Trinidad is one of Cuba’s earliest settlements and it's status as a UNESCO preserved museum city, makes it one of the main highlights of the island. There are many striking examples of preserved architecture dating back four centuries.
Founded in 1514, Trinidad rose in importance as fleets of caravels brought back spoils from the Aztec empire and further afield. The town’s prosperity really took off however with the slave trade, which in turn led to the expansion of the sugar industry in the region, helped by the temperate climate and fertile environment. Some of the opulent buildings still standing in the town are testimony to this golden era, many of them being former homes of the wealthy sugar lords and smugglers. They were furnished with the best that Europe could provide and local craft industries prospered too, producing exquisite pieces in wood, silver, gold and ceramics.
Trinidad’s decline began with the faltering of the slave trade and the silting up of its harbour. With fleets choosing to dock in the superior deep harbour of nearby Cienfuegos, by the early 20th century the town was just a shadow of its former economic self. After being named a national monument in 1965, restoration began on the historic centre and Trinidad now stands as a unique time capsule for current generations to enjoy.
Casa Particular, Spanish for ‘private house’, is a private homestay, quite similar to a B&B. These are normally run by Cuban families and are a chance to really experience Cuba and interact with the locals. Each Casa Particular is different and they are normally quite small (1 – 2 rooms available). Rooms are clean, safe, upgraded to tourist standards and will generally fit basic needs and expectations. Casa Particular’s are popular with the independent traveller and we recommend home stays to get a real feel of Cuba whilst staying with a Cuban family, but remember to keep an open mind!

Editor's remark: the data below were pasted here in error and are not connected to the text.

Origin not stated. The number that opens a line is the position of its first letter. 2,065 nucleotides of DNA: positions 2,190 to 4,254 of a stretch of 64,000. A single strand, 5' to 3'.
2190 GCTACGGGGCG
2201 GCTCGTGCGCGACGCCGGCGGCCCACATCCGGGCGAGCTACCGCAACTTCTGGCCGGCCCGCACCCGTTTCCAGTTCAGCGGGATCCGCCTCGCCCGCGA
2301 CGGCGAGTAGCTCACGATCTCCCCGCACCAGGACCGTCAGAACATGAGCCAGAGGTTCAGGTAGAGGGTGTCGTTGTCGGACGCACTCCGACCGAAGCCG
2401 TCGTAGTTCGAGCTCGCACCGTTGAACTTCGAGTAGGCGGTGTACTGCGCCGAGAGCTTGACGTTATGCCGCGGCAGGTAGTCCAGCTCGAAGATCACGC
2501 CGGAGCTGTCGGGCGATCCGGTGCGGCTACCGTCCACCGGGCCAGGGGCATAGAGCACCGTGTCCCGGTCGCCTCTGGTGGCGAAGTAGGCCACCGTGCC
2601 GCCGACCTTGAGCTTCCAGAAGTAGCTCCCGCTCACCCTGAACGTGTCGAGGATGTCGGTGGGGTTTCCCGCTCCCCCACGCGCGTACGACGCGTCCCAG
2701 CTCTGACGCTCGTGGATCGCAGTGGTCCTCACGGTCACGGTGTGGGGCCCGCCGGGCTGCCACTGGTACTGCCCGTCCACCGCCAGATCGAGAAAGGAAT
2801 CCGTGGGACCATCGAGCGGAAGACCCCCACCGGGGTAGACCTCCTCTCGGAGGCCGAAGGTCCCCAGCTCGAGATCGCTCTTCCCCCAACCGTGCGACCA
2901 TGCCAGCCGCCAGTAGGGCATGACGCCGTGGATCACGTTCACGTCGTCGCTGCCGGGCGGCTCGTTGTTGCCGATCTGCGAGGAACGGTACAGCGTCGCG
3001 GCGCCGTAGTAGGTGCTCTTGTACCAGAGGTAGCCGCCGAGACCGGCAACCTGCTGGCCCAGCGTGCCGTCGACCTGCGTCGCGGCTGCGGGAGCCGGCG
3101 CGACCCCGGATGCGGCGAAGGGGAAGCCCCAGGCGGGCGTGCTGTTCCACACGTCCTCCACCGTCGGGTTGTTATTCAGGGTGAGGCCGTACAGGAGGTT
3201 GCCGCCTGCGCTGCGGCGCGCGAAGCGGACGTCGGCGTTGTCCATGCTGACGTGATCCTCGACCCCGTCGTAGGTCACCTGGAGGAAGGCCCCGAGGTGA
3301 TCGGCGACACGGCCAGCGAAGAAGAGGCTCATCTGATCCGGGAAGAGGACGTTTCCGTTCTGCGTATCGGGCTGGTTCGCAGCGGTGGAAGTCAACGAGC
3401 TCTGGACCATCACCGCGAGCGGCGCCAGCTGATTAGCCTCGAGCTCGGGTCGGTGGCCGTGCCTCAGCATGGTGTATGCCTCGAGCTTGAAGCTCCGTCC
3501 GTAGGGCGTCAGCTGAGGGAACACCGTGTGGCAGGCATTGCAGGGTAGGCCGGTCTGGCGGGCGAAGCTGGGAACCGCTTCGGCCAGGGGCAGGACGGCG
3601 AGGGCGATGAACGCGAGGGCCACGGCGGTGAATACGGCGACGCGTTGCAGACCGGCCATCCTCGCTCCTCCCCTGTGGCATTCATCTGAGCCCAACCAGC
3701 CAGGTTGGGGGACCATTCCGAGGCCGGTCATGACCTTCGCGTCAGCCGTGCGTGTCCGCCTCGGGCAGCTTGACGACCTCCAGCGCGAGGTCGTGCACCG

We currently can book Casa Particulars in Trinidad, Cienfuegos, Vinales & Baracoa. The name of the casa where you will stay will be informed before you travel, however due to local circumstances, this might have to be changed to a similar casa. If you are interested please contact us for further information and prices.
Please note Casa Particulars may not be suitable for those with limited mobility.
Places to Visit
Museum of Colonial Architecture
This museum is housed in a beautifully restored 18th century property, which was once the residence of a sugar magnate. It follows the development of contemporary architecture with a collection of various artefacts.
Casa de Aldeman Ortiz
This building was the home of the former mayor of Trinidad in the 19th century and features wonderful frescoes on the walls and a grand staircase. It now houses works of art by local artists.
This 18th century building contains Pre-Colombian archeological pieces as well as other artefacts from the Spanish colonial era. There is also a bronze bust in the courtyard commemorating the visit of the naturalist Alexander von Humbolt in 1801.